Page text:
1 figure omitted
On June 15, 2001, local physicians reported 11 cases of diarrhea to a county health department. Stool samples from two of these persons were culture confirmed as Shigella sonnei; one person was hospitalized. A preliminary investigation found that nine of these persons recently had visited a large city park with a wading pool. The Iowa Department of Public Health was asked to assist in an investigation of this outbreak. This report summarizes the results of the investigation, which implicated the inadequately disinfected wading pool as the source of the outbreak and presents strategies for preventing such outbreaks.
Beginning on June 15, telephone interviews were conducted using a questionnaire that included information about demographics, illness history, participation in group gatherings, water activities, and use of the park or wading pool. Ill persons were asked to identify others who were at the park or had similar symptoms. A primary case was defined as self-reported diarrhea in a person within 72 hours of visiting the park during June 11-13. A secondary case was defined as self-reported diarrhea in a person within 72 hours of household contact with a primary case-patient.
Of 89 persons interviewed, 69 met one of the case definitions. Of these, 45 (65%) were categorized as primary cases and 24 (35%) as secondary cases. Stool samples from 16 primary case-patients and 10 secondary case-patients were laboratory confirmed as S. sonnei, and all 26 isolates were indistinguishable by pulse field gel electrophoresis (PFGE). Of 24 isolates tested at a clinical laboratory, 16 (67%) were resistant to ampicillin and sensitive to trimethoprim-sulfamethoxazole, cefotaxime, and levofloxacin.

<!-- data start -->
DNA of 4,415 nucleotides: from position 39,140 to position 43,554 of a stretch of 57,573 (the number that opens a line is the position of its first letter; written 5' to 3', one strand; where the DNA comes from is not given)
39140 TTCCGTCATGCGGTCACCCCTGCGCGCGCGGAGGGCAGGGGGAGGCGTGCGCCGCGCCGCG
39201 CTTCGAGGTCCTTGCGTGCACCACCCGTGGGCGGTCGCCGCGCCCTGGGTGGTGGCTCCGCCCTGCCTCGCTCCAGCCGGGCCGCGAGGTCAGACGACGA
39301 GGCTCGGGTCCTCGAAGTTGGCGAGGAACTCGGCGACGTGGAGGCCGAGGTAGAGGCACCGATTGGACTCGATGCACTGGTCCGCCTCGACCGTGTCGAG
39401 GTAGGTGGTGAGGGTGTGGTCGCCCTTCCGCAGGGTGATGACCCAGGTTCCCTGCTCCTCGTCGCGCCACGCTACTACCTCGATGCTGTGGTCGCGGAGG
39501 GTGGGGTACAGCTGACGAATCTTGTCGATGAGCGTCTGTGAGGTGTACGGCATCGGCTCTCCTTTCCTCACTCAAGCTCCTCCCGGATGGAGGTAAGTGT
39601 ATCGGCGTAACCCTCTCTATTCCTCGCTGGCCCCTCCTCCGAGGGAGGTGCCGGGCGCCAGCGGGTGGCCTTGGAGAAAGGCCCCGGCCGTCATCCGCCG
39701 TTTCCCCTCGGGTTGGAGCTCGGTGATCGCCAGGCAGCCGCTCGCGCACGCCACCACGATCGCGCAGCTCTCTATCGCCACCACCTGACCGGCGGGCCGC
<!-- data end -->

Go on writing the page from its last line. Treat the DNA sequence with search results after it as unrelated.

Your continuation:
Illness onset among primary case-patients occurred during June 12-14. The median age was 6 years (range: 1-31 years); 23 (51%) were female. Symptoms included diarrhea (100%), nausea (51%), vomiting (47%), bloody diarrhea (39%), and headache (29%). Seven (16%) patients were hospitalized. Pool exposure was associated significantly with illness (risk ratio = 5.7; 95% confidence interval = 1.6-20.4). Illness onset among the 24 secondary case-patients occurred during June 15-22. The median age was 24 years (range: 0-63 years); 14 (58%) were female.
The pool, which has been in operation for approximately 60 years, is 40 feet in diameter, has a maximum depth of 14 inches, and has a 9400-gallon capacity. It is frequented by diaper- and toddler-aged children and as many as 20-30 children may be in the pool at one time. The pool is a "fill-and-drain" system and is filled each morning with potable city water through a direct inlet pipe and a centrally located fountain; it is drained and left empty each evening. The pool includes a backflow device but has no recirculation or disinfection system (i.e., pump, filter, or mechanical disinfection system). Each morning before filling, the pool is rinsed with a high-pressure washer and is scrubbed with a chlorine cleanser twice weekly. However, chlorine levels were not monitored and chlorine was not added to the pool water. Samples from the pool and other water sources in the park, including drinking fountains and faucets, were collected on June 15 and tested by the Colilert test, a rapid procedure to determine the presence of fecal coliforms. One pool sample tested positive for fecal coliforms and Escherichia coli. The pool was closed on June 15.
CJ Lohff, MD, GM Nissen, ML Magnant, MP Quinlisk, MD, State Epidemiologist, Iowa Dept of Public Health; CL Tieskoetter, PL Kowalski, Visiting Nurse Association of Dubuque; PA Buss, PhD, Dubuque County Health Dept; TA Link, MR Corrigan, City of Dubuque Health Svcs Dept; JP Viner, MD, Dubuque County Board of Health; AJ Behnke, United Clinical Laboratories, Dubuque; MS DeMartino, AK Houston, Univ of Iowa Hygienic Laboratory, Iowa City, Iowa. Div of Bacterial and Mycotic Diseases and Div of Parasitic Diseases, National Center for Infectious Diseases, CDC.